Miroir Project

Source: SupChina (10/22/21)
Miroir Project
Celebrating female photographers in China
By Neocha

From At Home with Family by photographer Liu Sidan, which took first prize at the inaugural Miroir Project photography competition.

This article was originally published on Neocha and is republished with permission.


In the late 19th and early 20th centuries, a feminist movement was underway in the Western world. Dubbed as “first-wave feminism,” this initial fight centered on suffrage and other political rights. Since then, society has made further strides towards gender equality, yet many issues remain. Throughout the fight, art and literature have served as indispensable tools in amplifying the voice of women. Take, for example, British author Virginia Woolf’s essay, A Room of One’s Room, which spoke out against social injustices that female writers have long faced.

Inspired by Woolf, Miroir Project is a platform with similar aspirations of empowering female creativity, though instead of female authors, their focus is on female photographers. The team behind the project believes that photography is a particularly fitting medium for the expression of feminity and that their platform offers a way for like-minded women photographers to meet, share ideas, and explore matters of identity together. These beliefs are the main impetus behind the project.

Lao Yan, the nickname of one of Miroir Project’s cofounders, says, “As I got older, I realized the importance of facilitating a space where like-minded individuals can meet others like them. Finding common ground with someone is like looking into a mirror, and if you look closely enough, you can gain a clearer picture of who you yourself are.” Continue reading

Wayfaring: Photography in 1970s-80s Taiwan

Journeys of self and society at the end of martial law
Australian Centre on China in the World, ANU
Curated by Dr Shuxia Chen and Dr Olivier Krischer

As Taiwanese society was coming to terms with a new political reality in the 1970s and 1980s, many artists and intellectuals addressed issues of locality, history and cultural identity. Despite the pressure on civil society, Taiwan’s visual culture flourished, with photography playing a key role as a visual medium that intersected many creative practices and platforms. Pioneering photographers produced groundbreaking works across these decades, from experimental art to photojournalism and much in between.

The exhibition adopts the concept of ‘wayfaring’ from the phrase ‘找路’, used by the seminal figure Chang Chao-Tang 張照堂 to discuss his work in these decades. Here, the term lyrically evokes both the actual journeys that artists undertook, searching for the real-life experiences and sentiments of their subjects, as well as their personal, introspective searches for a way forward, a new path, through creative experimentation with the photographic medium.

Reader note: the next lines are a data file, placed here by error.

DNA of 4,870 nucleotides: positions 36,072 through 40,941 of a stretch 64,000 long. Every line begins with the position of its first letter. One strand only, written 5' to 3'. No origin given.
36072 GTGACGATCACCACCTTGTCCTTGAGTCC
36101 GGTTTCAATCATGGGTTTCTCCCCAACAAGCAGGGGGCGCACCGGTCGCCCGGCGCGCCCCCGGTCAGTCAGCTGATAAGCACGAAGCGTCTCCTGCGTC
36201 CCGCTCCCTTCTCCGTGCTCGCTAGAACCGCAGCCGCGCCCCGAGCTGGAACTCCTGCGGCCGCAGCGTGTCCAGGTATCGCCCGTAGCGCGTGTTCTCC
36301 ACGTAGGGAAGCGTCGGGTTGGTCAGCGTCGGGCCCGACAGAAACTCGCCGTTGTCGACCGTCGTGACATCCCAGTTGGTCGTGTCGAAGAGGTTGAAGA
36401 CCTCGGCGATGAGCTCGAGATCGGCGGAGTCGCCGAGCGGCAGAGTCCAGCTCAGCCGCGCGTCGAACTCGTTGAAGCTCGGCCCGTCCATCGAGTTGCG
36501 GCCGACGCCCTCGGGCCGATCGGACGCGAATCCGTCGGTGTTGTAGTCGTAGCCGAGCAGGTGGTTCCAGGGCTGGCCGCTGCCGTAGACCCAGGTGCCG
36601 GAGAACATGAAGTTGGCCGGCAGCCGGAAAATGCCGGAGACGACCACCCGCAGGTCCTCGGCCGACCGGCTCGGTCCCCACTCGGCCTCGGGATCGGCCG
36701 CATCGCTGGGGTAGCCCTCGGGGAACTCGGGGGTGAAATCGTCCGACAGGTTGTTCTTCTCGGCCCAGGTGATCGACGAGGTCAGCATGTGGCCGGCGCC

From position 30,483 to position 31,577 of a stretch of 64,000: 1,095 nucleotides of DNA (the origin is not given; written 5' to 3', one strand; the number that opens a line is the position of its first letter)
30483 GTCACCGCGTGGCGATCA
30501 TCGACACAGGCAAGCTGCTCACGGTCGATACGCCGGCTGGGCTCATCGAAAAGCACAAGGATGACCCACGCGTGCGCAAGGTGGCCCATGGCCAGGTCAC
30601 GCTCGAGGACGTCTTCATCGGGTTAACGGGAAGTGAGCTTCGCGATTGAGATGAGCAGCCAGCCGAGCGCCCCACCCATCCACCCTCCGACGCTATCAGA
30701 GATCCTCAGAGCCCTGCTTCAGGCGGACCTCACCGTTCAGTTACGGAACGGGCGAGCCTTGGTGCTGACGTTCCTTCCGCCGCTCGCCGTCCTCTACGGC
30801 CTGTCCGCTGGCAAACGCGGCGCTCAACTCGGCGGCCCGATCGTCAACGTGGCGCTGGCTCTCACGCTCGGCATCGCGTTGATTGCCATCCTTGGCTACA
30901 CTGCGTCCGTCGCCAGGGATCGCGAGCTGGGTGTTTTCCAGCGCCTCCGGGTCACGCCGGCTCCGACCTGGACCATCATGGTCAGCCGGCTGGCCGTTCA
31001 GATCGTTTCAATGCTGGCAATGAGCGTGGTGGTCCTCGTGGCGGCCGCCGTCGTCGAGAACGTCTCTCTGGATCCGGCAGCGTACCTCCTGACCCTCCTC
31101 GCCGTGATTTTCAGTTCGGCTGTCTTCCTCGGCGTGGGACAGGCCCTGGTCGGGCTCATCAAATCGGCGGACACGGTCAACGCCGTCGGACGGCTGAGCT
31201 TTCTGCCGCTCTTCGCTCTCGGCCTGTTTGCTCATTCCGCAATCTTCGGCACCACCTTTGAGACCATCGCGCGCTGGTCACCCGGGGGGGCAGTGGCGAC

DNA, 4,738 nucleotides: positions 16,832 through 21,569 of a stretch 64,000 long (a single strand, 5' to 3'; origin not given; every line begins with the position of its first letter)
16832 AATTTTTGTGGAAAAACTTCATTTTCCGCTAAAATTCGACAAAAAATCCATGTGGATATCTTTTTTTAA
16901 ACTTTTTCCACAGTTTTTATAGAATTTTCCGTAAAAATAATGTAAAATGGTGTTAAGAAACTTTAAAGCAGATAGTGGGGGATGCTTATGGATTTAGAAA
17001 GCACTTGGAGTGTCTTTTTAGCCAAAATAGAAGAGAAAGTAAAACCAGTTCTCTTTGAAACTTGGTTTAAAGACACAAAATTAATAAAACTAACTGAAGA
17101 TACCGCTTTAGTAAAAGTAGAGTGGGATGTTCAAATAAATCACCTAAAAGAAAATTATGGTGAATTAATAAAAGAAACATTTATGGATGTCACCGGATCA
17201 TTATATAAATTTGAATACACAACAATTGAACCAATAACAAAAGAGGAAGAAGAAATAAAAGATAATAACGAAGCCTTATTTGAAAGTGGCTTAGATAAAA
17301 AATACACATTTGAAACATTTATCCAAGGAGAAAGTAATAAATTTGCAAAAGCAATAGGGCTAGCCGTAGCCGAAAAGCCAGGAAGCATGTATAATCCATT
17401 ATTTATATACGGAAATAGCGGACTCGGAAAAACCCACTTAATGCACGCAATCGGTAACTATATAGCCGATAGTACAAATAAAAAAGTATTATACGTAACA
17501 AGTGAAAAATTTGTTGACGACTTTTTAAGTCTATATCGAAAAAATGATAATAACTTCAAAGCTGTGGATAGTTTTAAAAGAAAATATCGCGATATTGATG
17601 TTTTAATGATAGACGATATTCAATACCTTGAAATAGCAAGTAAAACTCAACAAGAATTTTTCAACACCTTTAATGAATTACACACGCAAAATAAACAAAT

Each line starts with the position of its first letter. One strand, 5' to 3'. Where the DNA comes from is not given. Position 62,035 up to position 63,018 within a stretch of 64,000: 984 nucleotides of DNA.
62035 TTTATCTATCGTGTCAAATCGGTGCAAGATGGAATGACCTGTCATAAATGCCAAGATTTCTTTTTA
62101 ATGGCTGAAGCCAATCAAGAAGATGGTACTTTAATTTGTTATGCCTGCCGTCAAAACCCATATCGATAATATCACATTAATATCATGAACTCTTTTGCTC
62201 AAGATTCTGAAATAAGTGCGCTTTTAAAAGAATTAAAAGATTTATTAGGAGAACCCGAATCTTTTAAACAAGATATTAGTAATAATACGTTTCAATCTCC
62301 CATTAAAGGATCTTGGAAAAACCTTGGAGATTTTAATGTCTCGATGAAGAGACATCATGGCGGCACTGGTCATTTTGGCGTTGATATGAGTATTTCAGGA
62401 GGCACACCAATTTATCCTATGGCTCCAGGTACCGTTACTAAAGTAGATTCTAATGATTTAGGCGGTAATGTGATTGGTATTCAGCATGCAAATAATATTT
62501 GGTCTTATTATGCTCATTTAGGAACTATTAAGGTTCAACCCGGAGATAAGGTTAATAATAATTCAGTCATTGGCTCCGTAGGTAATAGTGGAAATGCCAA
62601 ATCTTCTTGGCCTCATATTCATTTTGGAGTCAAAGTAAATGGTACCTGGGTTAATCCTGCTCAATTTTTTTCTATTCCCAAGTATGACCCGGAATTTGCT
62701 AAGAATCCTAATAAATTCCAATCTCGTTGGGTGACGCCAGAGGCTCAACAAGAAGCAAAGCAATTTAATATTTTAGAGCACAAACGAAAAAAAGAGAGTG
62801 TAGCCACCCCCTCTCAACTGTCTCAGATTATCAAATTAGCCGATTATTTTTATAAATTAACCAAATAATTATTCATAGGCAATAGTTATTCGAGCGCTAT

Drawn from the collection of the National Taiwan Museum of Fine Arts, with some additional works loaned directly from the artists, this broad selection of photographs reflects the diversity and shifting experiences of Taiwanese society and culture at this pivotal time. Wayfaring features 35 still images by 12 artists, including Chang Chao-Tang 張照堂, Chien Yun-Ping 簡永彬, Chuang Ling 莊靈, Ho Ching-Tai 何經泰, Hou Tsung-Hui 侯聰慧, Hsieh Chun-Te 謝春德, Hsieh San-Tai 謝三泰, Juan I-Jong 阮義忠, Kao Chung-Li 高重黎, Lien Hui-Ling 連慧玲, Wang Hsin 王信, Yeh Ching-Fang 葉清芳.

Exhibition info:
http://ciw.anu.edu.au/…/wayfaring-photography-1970s-80s… Continue reading

Yang Xiao photographs

Source: NeoCha (7/6/21)
A Shot in the Dark
Contributor:  David Yen
Chinese Translation: Olivia Li

Beneath an intricate entanglement of metal, the lone figure at the bottom of the frame stands meekly in its shadows, barely visible against the looming structure. Further above, stars streak across the night sky, and on the distant horizon, the sun peeks through with the first rays of morning light.

In a separate image, a similarly silhouetted figure stands in front of an alien megalith. A bright, unseen light source radiates from beneath the sculpture. Overhead, the stars appear to be in motion, a stark contrast to the stillness of the field beneath. These aren’t scenes from an upcoming sci-fi blockbuster. They’re shots taken by Chinese photographer Yang Xiao, who depicts real-life locations in an otherworldly light. Continue reading

Trans Asia Photography–cfp

Hello everyone,

Trans Asia Photography invites submissions for a general issue, Volume 12, no. 2 (Fall 2022). The journal examines all aspects of photographic history, theory and practice by centering images in or of Asia, conceived as a territory, network, and cultural imaginary. The journal welcomes articles (5000-7000 words) that broadens understanding of Asian photography in transnational contexts. The journal also publishes shorter pieces (1000-2000 words) in formats that include interviews, curatorial or visual essays, and portfolios.

Trans Asia Photography is an international, refereed open-access journal based at the University of Toronto. It provides a venue for the interdisciplinary exploration of photography and Asia. Guidance for authors on submissions can be found here: https://transasiaphotography.org/submit

For more information, contact the editors: transasiaphotography@gmail.com

Deadline for research articles and shorter pieces: October 31, 2021.

Sincerely,

Jennifer Orpana
Editorial Assistant – Trans Asia Photography

Trans Asia Photography new website, new issue

New Website & New Issue

We are thrilled to announce the launch of the new Trans Asia Photography website (formerly the Trans Asia Photography Review) and the release of the Spring 2021 issue under the co-editorship of Deepali Dewan, Yi Gu, and Thy Phu.

TAP Special Issue Trailer (Eunha Koo, 2021)

NOW AVAILABLE: “TRANS,” VOL.11, NO.1 (SPRING 2021)

“Trans”: An Introduction
Thy Phu

Transpacific Rizalistas: Portrait Photography and the Filipino Becoming-Subject
Adrian de Leon

Transnational Family Photographs and Adoptions from Asia
Lili Johnson

Field Notes, Fluidities, and Fictional Archives: Transmedial  Photography and Singapore’s Altered Coastlines
Joanne Leow, ila, Juria Toramae, and Robert Zhao Renhui

Photographic Rehearsal: A Still-Unfolding Narrative
Charan Singh

Photography at the 2020 Dhaka Art Summit: A Review
Akshaya Tanka Continue reading

How Beijing faced the outbreak

To view the slideshow of photos, click the title link below.–Kirk